More Exposed Mistreatment of NFL Cheerleaders

Posted on May 1, 2014 | in Employee Knowledge, Football, Respect For People, Sports | by
buffalo bills cheerleaders jills

More accusations of mistreatment of NFL cheerleader squads are surfacing.

After the first in-depth analysis of the unfair treatment of the Raiderettes, the Oakland Raiders cheerleaders, more and more squads of NFL cheerleaders are coming forward sharing similar stories of poor pay and being overworked. The Jills, the cheerleaders for the Buffalo Bills, have brought a lawsuit against their management group and the team itself.

Some of the accusations include significant underpayment and lack of reimbursement for work-related appointments and gear, heavy control of actions and appearances, and inconsistent adherence to federal employment laws.

Reading the scrutiny and expectations to which the Jills are subjected according to the squad handbook ranges from reasonable to downright gross.

A Fine Line Between Adding Value and Respect For People

Respect for people is a concept taken from the Toyota Production System and it involves facilitating a culture of learning, sharing, and growth. A culture of stress, overwork, excessive control, degradation, and potential for sexual mistreatment is not one that facilitates respect.

Now I concede that part of the added value of a cheerleading squad is physical appearance and public-facing demeanor. We might not like the judgment of such subject matter, but the fact remains it exists. It’s subjective and our society has been coached to see such judgment as unfair, but physical appearance and pleasant demeanor are things that fans expect from cheerleaders. At the same time I don’t have a 90 MPH heater so my value as a MLB pitcher is quite low. I’m not going to get into the analysis of the fairness of the “jiggle test” or physical appearance standards for cheerleading squads here, but the salary issue raises eyebrows.

Paying Employees Better Shows More Respect

I will rail all day on the poor pay given by major sports organizations to low-level employees like interns or high-demand high-profile positions like cheerleaders. It’s ridiculous and disgusting how teams can utilize high-drive energetic employees through long hours and unusual expectations while sweeping it under the rug as an “internship”.

Minor league teams would skewer me for saying it, but it’s true. If your business model involves heavy hours from severely underpaid employees, you have a bad business model.

How can you expect your employees to perform at their best physically, mentally, and emotionally when outside stresses caused by you could be wearing them down?

The Value Of Better Compensation For Employees

Look, the Jills were already being paid poorly – relative to the other costs of running the franchise and the overall revenues driven by the team, giving a salary bump to the cheerleaders and taking care of their expenses not only won’t be a major cost but the team members may perform better since they will be less stressed AND the reduced turnover (and associated costs of hiring and retraining new employees) will add value.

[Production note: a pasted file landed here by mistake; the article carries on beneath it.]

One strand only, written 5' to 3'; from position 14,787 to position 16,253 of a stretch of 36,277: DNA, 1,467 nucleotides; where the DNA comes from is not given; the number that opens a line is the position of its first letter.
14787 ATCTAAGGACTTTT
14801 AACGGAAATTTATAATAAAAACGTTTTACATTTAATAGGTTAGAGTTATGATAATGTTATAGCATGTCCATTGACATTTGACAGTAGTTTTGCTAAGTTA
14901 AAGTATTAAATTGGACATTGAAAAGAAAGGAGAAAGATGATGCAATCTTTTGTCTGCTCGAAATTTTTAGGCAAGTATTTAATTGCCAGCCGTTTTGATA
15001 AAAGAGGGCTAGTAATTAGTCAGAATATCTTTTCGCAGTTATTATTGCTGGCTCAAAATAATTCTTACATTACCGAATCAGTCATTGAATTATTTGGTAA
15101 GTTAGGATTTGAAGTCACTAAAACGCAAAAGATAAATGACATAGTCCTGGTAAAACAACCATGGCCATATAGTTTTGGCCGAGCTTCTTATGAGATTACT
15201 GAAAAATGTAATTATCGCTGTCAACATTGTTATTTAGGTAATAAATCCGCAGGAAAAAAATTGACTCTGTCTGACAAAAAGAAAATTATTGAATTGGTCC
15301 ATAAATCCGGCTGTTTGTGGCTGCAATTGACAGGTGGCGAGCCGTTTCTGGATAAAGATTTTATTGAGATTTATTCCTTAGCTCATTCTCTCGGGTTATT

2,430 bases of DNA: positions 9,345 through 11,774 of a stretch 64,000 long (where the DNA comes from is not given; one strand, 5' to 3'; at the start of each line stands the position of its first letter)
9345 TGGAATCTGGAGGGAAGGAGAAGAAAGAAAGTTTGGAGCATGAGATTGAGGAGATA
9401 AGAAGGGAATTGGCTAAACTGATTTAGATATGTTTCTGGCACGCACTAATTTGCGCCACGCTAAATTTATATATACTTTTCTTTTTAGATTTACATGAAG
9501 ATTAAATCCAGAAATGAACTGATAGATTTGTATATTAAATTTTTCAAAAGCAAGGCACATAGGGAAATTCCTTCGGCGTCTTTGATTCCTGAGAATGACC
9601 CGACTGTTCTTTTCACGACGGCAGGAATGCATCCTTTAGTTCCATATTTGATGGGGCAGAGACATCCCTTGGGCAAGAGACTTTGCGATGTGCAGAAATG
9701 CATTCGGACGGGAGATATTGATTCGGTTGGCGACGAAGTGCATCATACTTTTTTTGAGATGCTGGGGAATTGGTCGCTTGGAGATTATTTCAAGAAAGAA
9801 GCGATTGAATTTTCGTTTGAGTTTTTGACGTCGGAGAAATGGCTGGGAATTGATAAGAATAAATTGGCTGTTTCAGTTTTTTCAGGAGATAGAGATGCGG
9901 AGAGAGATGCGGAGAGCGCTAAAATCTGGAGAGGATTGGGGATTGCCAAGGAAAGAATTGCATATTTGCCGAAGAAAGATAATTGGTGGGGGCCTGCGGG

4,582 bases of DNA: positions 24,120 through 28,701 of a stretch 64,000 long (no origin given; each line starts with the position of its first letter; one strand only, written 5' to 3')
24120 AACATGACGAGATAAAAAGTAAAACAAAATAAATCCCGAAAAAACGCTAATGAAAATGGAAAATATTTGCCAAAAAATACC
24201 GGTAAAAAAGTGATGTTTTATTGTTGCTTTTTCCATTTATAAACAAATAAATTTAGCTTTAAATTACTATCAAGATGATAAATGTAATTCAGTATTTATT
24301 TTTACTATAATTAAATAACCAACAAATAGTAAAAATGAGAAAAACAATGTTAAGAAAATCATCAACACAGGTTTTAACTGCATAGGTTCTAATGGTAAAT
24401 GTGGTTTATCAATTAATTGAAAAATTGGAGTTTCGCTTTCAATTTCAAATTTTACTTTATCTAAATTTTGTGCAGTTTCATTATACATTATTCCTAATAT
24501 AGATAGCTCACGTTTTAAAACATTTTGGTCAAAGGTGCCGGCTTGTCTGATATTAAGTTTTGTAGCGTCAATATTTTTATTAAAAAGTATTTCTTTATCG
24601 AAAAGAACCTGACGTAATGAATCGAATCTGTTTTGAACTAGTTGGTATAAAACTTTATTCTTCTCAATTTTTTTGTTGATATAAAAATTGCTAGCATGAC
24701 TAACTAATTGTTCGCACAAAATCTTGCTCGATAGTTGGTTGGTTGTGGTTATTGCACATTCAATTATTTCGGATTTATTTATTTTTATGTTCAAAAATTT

But the management team for the Jills say that the lawsuit and increased operational costs will force the squad to cease operations. Well, if you can’t pay your employees enough for them to live healthy lives, maybe your operations should cease to exist.

Just because you have the power to give poor salaries to grunt employees doesn’t mean you should. Taking care of your partners and associates is respect for people. More sports organizations need to practice it.

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3 Responses to “More Exposed Mistreatment of NFL Cheerleaders”

  1. Andrew says:

    I had a close friend intern with the Chattanooga Lookouts and that experience taught him that working in athletics full-time wasn’t for him after he graduated college. I experienced the same thing working for my college’s athletic department mascotting, working security, and managing webstreams throughout my time there.

    Hours are brutal, pay is low, but you do get to be closest to the game/court/field.

    For most, including myself, it’s just not worth it in the end no matter how much you love the sport.

  2. Mark Graban says:

    There are similar dynamics involved in major Lean conferences. They’ll want you to volunteer to do a free workshop. This week, I’m getting a free conference admission (worth about $1300). But, I’m paying my own travel.

    The conference has about 20 people paying $500 a head for the half-day workshop that Joe Swartz and I are doing.

    Yet, they can’t afford to pay us for our time or travel.

    But, if I say “no,” there’s some other person waiting to do a free workshop.

    I can try to make the best of it — have fun, do a good job, and try to sell services to the attendees to make money later.

    • Ida 99 says:

      Can appreciate what you are saying Mark and you acknowledge that you are marketing yourself for future business in the example you gave; however, that business model does not fit as well to the cheerleader situation……..sure it is something to add to their resume, but even if the individual is applying for a dance instructor position, I doubt this carries much weight/influence to being offered a position. For those involved in this sad situation, you are there by choice and you can leave by choice. I know that is probably not what the cheerleaders/mascots wish to hear, you do contribute to the game – add entertainment value, but maybe it is time to all step away – no longer allow yourself to be exploited. In fact you might serve a future generation of young people a service by stepping away and breaking the cycle. Continue to tell your story and let them know it is not glamorous or that exciting.

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